” On 25 September 1972 she remembered. In her diary. to these she later added her readings of Rimbaud. (“. only a handful of those who survive the terrible tests are allowed in the end to live happily ever after.. As in fairy-tales. bleak place. “Terror of being well. the vision provoked in her. an almost ecstatic laughter. Alejandra published eight small books that have earned her a fundamental place in poetry in Spanish. after quoting from Don Quixote. Yves Bonnefoy and the French surrealists. San Juan de la Cruz and Sor Juana.” she confessed in her diary. Alejandra’s style is too ascetic.. on 30 October 1962. Eventually.” During her short life. Whether reviewing Valentine Penrose’s atrocious story of the Countess Bathory or commenting on the erotic nightmares of Georges Bataille. “ being punished for every minute in which I’m not distressed.. Alejandra saw the joke behind the horror. the colossal foolishness of our human condition. . a exultation akin to that of the literature of the absurd and the humour noir of the surrealists. at the same time as the anguish. Her forerunners were the Arab-Andalusian poets of the Middle Ages. Even as reflected in herself. as well as Quevedo.but what pleased Don Quixote most was the marvelous silence that reigned in the whole house.”) she wrote: “Mustn’t forget to commit suicide. she made fun of the pain..3 In spite of the suffering. too demanding for any such intrusions and the words she chooses to allow onto the page must undergo frightful ordeals of expurgation. but they are never allowed a full presence. what I remember most vividly of Alejandra is her humour. her poetic vocabulary became unique: echoes of the Spanish of the Golden Age and of the laborious games of twentieth-century French poetry can be heard in the background of her writing. If she saw the world as a monstrous.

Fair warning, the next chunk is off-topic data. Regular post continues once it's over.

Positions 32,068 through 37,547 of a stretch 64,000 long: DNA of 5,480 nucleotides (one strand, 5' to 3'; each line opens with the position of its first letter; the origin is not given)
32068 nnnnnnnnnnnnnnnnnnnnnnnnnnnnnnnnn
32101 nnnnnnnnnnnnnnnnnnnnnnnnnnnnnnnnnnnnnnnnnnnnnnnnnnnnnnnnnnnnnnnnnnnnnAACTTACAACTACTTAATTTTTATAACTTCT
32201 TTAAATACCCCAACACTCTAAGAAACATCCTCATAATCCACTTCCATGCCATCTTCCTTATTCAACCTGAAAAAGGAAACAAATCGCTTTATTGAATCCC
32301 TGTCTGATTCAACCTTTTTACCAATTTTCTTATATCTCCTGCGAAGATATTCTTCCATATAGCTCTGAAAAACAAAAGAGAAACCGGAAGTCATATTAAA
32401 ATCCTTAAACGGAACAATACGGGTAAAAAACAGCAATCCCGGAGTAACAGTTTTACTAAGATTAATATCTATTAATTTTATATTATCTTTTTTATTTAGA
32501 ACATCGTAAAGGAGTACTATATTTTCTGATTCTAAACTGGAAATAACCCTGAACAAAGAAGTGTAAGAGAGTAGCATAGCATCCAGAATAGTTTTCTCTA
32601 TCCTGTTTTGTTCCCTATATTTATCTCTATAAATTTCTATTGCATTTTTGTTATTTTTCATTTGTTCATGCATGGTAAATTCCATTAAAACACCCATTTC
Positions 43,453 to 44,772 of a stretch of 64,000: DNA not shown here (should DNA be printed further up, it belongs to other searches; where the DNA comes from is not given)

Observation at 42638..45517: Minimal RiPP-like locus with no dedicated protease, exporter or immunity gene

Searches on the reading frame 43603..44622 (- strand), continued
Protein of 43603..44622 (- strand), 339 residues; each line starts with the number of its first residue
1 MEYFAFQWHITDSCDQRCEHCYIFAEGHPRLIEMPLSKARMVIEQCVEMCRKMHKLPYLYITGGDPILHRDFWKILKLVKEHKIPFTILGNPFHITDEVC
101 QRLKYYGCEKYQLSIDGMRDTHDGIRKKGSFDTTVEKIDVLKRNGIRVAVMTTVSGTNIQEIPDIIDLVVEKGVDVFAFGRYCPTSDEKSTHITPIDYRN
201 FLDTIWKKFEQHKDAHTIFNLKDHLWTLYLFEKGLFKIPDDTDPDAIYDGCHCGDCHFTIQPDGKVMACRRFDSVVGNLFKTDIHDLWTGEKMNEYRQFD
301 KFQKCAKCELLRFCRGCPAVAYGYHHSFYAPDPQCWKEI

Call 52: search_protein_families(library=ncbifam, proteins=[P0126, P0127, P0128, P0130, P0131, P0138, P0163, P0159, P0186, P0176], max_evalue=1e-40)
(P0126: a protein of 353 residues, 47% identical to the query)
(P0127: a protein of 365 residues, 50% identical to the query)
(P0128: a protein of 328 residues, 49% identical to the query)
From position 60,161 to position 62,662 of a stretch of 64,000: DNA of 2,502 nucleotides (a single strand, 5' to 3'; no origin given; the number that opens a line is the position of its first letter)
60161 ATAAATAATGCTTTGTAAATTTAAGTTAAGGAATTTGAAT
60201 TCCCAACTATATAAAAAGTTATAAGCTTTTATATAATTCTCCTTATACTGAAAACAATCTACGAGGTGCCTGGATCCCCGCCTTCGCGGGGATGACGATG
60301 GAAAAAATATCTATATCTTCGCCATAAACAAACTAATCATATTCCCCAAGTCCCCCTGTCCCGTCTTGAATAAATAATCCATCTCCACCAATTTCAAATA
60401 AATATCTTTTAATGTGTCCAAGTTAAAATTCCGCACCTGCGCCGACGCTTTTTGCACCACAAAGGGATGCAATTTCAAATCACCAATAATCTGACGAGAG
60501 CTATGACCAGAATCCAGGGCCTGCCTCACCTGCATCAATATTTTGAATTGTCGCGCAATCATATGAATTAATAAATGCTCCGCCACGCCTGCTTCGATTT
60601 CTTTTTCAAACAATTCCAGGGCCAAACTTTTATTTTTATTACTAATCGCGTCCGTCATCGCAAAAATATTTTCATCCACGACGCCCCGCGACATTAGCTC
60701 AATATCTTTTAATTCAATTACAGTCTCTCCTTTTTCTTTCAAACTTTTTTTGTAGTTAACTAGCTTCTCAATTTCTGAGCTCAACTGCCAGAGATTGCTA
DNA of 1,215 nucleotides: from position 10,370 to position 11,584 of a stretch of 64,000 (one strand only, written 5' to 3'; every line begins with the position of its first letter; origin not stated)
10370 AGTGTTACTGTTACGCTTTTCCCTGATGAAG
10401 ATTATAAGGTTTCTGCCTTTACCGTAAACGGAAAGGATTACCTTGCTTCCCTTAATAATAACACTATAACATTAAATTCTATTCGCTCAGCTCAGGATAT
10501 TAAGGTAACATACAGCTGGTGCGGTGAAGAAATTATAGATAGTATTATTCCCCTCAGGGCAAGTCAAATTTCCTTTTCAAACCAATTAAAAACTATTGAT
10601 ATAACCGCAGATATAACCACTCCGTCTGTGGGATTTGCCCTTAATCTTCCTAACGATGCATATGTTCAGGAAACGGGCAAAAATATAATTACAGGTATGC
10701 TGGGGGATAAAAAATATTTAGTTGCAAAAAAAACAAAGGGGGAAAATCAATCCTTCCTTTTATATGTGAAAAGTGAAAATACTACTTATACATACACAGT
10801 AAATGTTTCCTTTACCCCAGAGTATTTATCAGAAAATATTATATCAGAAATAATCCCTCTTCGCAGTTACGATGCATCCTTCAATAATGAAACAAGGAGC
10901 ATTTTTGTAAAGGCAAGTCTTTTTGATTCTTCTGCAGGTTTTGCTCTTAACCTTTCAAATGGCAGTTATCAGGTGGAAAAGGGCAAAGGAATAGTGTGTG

You announce your presence like thirst. Receive this love that I ask you for. Poems translated by Alberto Manguel . speechless and begging. Receive what is in me that is you. not this one but that. Rescue And it is always the lilac garden on the far side of the river. You speak like the night. is it far. If the soul asks. you will answer: on the far side of the river. Now loneliness is not alone. On Your Anniversary Receive this face of mine.4 Three Love poems by Alejandra Pizarnik Meeting Someone enters the silence and leaves me.